Motley says: "Too many assertions make debugging very annoying!"



Motley:  Too many assertions make debugging very annoying!


Maven: Lots of assertions are great, as long as they validate the right assumptions. If an assertion fires it is likely manifested by a bug, so get to the root cause and fix it. Best practices for assertions include using them early and often, avoiding executable code within an assertion, and documenting the reason for an assertion.



[Context: Motley is having some frustrations while debugging, particularly with components developed by other teams within the company]


Motley: I need to have a talk with the team. Our code has too many debug assertions. They are always firing and it is making debugging very annoying. I constantly have to dismiss the assertion dialog, and when I am executing the same path over and over to debug, it becomes really,  really annoying.


Maven: Ah, assertions - one of my favorite topics. I am a huge advocate of defensive programming, and assertions are a great tool. As we have talked about in the past, I like to develop as if the debugger isn't even there. Assertions are mandatory to uphold that way of thinking.


Motley: I still think you're nuts about developing without a debugger. Anyway, assertions have their use, but you can have too many. We do. In this case the large number of assertions is preventing me from getting my work done.


Maven: I am not buying what you are selling. The number of assertions is not the problem. The fact that the assertions are firing on a regular basis IS the problem. In previous teams I have been on, an assertion that is firing that should NOT be firing is considered a priority 1 bug. Think of an assertion as an exception. It is considered a blocking bug from the debugging perspective as you are forcing other developers to continue execution every time they hit it. In addition, assertions validate assumptions, so obviously some assumption is off, which may affect a retail build as well.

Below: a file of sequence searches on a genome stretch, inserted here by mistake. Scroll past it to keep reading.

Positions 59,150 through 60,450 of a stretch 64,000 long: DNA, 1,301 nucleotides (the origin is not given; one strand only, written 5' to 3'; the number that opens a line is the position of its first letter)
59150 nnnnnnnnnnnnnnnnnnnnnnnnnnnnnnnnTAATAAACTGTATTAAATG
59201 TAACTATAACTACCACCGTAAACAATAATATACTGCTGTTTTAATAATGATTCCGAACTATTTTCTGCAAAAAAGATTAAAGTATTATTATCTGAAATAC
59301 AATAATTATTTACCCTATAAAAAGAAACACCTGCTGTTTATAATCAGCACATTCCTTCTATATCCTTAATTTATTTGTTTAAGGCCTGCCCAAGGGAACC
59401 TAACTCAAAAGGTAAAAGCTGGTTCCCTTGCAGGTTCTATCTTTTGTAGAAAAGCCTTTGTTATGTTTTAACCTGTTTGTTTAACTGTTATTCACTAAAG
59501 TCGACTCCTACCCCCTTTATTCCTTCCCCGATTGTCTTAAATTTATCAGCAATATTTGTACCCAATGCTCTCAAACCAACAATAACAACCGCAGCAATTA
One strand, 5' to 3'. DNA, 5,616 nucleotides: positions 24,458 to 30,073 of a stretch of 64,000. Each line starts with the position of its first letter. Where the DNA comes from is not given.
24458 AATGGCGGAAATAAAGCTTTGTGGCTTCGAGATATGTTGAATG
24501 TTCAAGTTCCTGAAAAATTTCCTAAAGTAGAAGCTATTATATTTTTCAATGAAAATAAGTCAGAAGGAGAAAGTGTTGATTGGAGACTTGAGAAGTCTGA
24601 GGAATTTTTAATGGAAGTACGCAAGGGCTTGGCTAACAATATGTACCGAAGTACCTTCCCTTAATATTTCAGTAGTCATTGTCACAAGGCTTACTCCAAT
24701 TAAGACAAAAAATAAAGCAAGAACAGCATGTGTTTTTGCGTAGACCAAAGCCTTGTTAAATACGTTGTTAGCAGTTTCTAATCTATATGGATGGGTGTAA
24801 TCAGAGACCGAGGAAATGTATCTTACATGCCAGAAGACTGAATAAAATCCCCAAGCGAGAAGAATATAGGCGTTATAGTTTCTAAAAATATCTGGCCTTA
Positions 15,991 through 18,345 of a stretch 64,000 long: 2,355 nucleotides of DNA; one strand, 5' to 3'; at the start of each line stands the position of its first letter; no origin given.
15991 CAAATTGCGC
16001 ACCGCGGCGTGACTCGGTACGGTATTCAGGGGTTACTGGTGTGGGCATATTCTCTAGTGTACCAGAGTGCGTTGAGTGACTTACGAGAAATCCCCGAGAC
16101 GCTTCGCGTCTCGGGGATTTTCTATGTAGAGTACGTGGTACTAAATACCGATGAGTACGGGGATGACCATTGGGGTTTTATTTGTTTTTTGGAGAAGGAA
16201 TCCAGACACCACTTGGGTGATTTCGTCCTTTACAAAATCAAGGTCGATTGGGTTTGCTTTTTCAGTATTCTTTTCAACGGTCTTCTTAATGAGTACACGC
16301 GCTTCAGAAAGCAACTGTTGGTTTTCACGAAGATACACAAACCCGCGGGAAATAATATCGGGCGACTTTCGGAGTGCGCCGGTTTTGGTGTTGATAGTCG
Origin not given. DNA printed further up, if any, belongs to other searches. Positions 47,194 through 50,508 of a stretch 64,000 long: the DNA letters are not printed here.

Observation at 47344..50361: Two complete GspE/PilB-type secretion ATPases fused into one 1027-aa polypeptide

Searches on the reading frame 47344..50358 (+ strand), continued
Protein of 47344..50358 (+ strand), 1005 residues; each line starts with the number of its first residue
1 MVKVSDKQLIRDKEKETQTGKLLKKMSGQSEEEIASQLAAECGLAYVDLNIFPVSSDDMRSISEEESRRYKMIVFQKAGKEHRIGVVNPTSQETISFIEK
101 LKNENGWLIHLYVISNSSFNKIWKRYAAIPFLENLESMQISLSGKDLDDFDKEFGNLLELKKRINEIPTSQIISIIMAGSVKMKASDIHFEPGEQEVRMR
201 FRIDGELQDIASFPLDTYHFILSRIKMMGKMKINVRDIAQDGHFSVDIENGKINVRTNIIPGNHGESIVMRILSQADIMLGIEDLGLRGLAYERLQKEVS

Motley: That's true, I guess. I still think we have too many. We probably have one in every 20 lines of source code. And if someone is going to file a blocking bug on me every time they hit my assertion, then I am not sure I want any more than that in the code.


Maven: I would argue that one in 20 may not be enough! Debug assertions are put in place to ensure that you are maintaining a valid state and that your assumptions hold true. Having one in 10 lines of source code may still not be enough. You only see assertions in debug builds, and if the assertions are coded properly, you should never know they are there unless there is a legitimate bug.


Your argument around avoiding blocking bugs is bogus. Code your assertions properly. Give some thought to the conditions. Be thankful if an assertion fires as it is likely exposing a bug in the code. A co-worker gave some great advice around assertions: "If you are assuming anything without verifying it in either the code or an assert, you’re walking a tightrope without a safety net."


Motley: I did learn a little trick for temporarily getting around someone else's assertions when I am debugging without having to rebuild. If there are just a couple that are bothering me, I can disassemble the code around the assertion, look for Int3 which is a debug break, and replace it with no-op byte codes.


Maven: That is very inventive, but make sure you follow up on why the assertion fired in the first place and file a bug as appropriate.


Motley: Another thing to note is that all of this assumes you are running a debug build and not a retail build.


Maven: Absolutely. All of your verification as a developer should be done on debug builds so that you can see the assertions pop up. If you are going to run a retail build but compile only your components in debug, then you may miss some assumptions that were made around your code. You should compile in retail before checking in, but try to do developer validation on a debug build running under the debugger.